The issue of voter fraud and rigged elections has emerged into prominence during the 2016 US presidential elections. On 7 October 2016, the Washington Post reported that the government of the United States of America had officially accused Russia of attempting to interfere in the elections through methods that included hacking the computers of political organisations such as the Democratic National Committee. Earlier, on 29 August, the Federal Bureau of Investigation had warned US election officials of such a possibility after it uncovered that hackers had targeted two state election databases in the recent weeks, and recommended that they increase computer security measures. The Republican presidential nominee Donald Trump has frequently suggested during his campaign that the elections might be rigged—the nominee claimed that the media and the Democratic Party were colluding against him, and recently stated that he may not accept the election result. Though state officials have repeatedly denied any possibility of election fraud, the issue continues to be frequently discussed in the US election coverage.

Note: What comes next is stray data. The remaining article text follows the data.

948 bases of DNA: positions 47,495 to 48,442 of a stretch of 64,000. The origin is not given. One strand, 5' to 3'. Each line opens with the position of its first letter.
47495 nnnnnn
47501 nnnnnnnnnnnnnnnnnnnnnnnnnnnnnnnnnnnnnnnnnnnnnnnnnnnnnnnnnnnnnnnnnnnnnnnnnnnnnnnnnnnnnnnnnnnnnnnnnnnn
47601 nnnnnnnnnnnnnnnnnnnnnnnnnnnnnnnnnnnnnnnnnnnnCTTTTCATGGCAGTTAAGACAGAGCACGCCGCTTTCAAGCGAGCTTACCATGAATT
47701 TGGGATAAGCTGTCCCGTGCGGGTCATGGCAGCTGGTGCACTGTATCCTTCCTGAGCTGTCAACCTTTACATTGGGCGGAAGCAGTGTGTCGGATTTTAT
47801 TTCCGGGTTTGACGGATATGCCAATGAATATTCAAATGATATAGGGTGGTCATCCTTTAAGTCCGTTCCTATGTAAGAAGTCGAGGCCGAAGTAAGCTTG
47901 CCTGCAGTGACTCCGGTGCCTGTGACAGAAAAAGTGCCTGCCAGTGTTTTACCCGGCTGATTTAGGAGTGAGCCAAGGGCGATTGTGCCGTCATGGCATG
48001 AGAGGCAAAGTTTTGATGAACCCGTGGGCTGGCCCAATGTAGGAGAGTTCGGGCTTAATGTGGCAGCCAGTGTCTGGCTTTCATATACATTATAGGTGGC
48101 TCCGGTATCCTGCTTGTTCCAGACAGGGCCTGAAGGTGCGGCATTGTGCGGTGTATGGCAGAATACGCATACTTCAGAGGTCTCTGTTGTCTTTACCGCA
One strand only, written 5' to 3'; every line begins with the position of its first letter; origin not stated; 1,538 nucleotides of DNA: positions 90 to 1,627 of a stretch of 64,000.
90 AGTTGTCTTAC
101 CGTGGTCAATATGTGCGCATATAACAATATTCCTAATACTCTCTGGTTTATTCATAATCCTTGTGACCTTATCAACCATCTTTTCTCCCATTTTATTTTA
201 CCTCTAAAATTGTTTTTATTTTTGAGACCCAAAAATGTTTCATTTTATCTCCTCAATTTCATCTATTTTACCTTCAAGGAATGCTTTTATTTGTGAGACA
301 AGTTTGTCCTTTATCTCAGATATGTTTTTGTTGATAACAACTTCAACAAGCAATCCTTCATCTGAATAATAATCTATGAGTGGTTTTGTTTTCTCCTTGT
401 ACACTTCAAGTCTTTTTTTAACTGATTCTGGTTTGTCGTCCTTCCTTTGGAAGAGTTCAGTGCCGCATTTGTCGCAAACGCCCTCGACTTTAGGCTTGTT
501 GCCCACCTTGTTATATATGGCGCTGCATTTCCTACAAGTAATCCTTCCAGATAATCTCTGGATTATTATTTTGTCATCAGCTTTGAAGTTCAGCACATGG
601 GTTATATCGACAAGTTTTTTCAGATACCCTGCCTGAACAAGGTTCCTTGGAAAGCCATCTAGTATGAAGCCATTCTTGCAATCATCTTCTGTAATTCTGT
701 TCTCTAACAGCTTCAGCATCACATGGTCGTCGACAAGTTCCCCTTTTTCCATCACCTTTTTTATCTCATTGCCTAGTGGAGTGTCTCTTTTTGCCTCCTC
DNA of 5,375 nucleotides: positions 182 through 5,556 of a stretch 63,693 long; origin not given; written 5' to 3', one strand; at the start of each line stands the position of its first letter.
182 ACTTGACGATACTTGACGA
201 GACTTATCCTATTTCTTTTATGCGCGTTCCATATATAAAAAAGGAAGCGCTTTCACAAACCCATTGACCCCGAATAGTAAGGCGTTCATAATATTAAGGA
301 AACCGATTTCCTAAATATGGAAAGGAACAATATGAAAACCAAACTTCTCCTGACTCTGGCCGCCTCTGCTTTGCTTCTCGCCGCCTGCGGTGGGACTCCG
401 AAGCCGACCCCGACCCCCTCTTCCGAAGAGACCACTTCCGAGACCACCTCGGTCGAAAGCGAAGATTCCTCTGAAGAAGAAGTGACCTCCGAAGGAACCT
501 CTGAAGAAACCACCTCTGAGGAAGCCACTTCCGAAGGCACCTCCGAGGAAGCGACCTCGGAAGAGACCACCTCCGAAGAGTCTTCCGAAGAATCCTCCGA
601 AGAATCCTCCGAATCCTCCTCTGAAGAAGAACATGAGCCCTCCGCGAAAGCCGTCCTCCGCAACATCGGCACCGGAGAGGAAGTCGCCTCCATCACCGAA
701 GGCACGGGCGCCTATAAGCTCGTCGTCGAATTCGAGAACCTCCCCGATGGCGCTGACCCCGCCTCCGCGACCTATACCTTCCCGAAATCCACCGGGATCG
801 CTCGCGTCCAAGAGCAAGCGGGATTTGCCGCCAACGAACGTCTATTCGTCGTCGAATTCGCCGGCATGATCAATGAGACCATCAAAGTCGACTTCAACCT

On 20 October, Sagar, a web reporter at Vantage, The Caravan, spoke to Thomas Hicks, the chairman of the US Election Assistance Commission (EAC), an independent statutory body charged with providing assistance to states for conducting elections. Sagar met Hicks on the sidelines of a conference hosted by the Election Commission of India on voter education for inclusive participation, at the Taj Palace hotel in Delhi. Hicks discussed why it’s unlikely that the election could be rigged, and described the contingency plans the authorities had devised in case of cyber threats or local emergencies.
Sagar: In recent months, there have been reports of hacking of voter registration databases in at least two states. Could the United States elections be compromised as a result?